You’ve always wanted it, haven’t you? To move with vacancy. A smile like you’re just about to bite an apple. That girl-next-door quality. You’ve always wanted it.
The day she moves in, you see her through the gap in your curtain and you exhale slowly; she has it. It’s there in all the ways she holds herself – unassuming, easy. It’s there in the way she turns the key in the front door beside yours. It’s there in the innocence masking her face before she enters.
And on the other side of the wall, there you are, listening.
It’s amazing what you can hear when you stay as silent as a doll. The houses here are narrow and repeating. Echoes of each other. All laid out the same, with heavy duty doors, with veiled windows frosty and thick-glassed. But, the dividing lines of neighbours are guillotine thin.
You begin to learn her rhythms. When she’s out and when she’s in. The dynamics of her day. Hand to cup to ear to wall gives you what you need to map her movements precisely.
You learn what she watches on the television and you circle her favourites in the TV guide. The talent shows, the quizzes, the true-crime miniseries, you watch them too. She does not watch the news.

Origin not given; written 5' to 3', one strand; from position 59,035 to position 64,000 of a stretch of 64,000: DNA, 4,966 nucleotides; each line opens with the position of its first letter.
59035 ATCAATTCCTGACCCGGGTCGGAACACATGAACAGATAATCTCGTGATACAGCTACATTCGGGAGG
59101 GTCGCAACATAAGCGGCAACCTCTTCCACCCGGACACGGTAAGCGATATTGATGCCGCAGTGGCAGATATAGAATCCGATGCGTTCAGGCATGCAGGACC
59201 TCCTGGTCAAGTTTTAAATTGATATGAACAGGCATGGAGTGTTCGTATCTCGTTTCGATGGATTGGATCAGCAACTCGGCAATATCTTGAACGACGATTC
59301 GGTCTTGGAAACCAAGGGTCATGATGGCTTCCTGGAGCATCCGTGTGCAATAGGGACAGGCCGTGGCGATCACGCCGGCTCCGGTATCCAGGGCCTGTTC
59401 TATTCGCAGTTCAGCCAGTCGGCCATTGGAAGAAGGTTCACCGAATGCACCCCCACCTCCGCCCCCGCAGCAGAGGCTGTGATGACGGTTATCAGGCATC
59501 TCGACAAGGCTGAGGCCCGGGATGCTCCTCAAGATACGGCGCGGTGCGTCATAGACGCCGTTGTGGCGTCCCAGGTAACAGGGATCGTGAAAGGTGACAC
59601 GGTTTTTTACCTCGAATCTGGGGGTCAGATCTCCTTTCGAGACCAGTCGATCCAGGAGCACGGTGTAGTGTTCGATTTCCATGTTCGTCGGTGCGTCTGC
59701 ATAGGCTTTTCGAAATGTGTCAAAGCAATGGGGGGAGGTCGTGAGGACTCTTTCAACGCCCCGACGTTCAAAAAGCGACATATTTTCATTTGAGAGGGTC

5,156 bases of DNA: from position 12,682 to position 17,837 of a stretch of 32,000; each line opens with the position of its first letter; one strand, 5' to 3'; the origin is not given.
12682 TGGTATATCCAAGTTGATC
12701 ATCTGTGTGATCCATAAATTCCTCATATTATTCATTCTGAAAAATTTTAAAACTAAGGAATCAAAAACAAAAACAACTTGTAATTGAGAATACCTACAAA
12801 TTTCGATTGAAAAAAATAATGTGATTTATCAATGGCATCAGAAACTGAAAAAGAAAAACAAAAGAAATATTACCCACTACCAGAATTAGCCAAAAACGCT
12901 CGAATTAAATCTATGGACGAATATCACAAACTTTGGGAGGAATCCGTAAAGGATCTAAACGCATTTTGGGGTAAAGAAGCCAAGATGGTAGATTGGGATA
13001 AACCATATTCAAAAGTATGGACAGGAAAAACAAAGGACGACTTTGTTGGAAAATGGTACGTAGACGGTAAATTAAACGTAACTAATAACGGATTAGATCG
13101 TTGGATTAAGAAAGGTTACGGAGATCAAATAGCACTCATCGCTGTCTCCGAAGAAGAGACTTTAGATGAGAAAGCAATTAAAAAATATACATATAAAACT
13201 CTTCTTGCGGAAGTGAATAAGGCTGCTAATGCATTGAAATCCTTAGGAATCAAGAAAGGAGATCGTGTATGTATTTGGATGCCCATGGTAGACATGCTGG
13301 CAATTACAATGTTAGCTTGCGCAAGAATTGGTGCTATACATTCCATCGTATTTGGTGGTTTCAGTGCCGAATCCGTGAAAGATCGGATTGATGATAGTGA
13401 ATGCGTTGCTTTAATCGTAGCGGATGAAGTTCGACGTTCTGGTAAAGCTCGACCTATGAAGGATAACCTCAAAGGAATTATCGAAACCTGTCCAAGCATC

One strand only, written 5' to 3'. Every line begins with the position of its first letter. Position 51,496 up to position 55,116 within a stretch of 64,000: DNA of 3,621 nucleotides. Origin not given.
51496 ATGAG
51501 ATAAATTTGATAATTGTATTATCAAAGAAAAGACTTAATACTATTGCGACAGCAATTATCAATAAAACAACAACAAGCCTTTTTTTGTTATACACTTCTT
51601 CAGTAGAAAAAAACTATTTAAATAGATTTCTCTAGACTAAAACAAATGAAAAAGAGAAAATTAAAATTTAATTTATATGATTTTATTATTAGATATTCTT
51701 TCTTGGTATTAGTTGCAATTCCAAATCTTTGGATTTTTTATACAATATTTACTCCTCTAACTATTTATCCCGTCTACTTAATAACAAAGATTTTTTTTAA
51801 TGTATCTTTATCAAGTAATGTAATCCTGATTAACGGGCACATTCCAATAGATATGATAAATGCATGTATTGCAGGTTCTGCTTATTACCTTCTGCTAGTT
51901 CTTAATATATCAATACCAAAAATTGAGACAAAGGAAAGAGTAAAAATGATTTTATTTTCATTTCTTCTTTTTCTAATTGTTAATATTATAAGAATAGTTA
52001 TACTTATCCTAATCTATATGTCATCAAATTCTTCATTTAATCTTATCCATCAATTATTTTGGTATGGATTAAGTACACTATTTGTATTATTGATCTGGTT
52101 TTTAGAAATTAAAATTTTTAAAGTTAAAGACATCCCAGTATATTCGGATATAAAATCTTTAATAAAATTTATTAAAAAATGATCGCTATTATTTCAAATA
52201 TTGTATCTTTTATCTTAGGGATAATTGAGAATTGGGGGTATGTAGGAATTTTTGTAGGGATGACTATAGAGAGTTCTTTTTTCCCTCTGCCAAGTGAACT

You note down her favourite music, the lyrics she knows and those she gets wrong. You download it and sing along with her. You learn the do-duh-doos, dumb-be-dumbs and bada-badaahs when she doesn’t know the words. You imagine her moving in time and you do too – with the silence of a backing dancer who’s killing it. Sometimes, you both just hum.
She starts to bring a man to the house. You stay up late to hear the gentle thuds against the headboard, moans swimming about, swelling. You writhe around in your own bedding, whispers of pleasure, trying to match her in a twinned peak.
She begins to cry in the shower. Great, racking sobs and then long held notes of despair. That must be her thumping her hands against the tiles. You stand in your bathtub and practice wailing and flailing in your shower’s low pressure, but you just can’t feel it.
Soon, you’re mirroring her like an instinct. When she uses the sink, you turn both taps; when she closes a door, you slam one; when she storms upstairs, you thunder; when she paces, you stamp; when she pauses, you stop; when she’s silent, you wait.
You know it’s time to introduce yourself when the For-Sale sign goes up. Oh hi, you’ll say, I’m just the girl next door. And you’ll smile at her, so pretty and pleasant, harmless as a fly on the wall.
Liz Churchill lives in Birmingham, UK. Her writing has appeared in Janus Literary and ‘Unmute’ – a Comma Press Ebook anthology. She’s been longlisted several times in the Retreat West micro fiction competition and reached the final 50 for the Brick Lane Bookshop Short Story Prize 2020. Twitter: @LillabetRose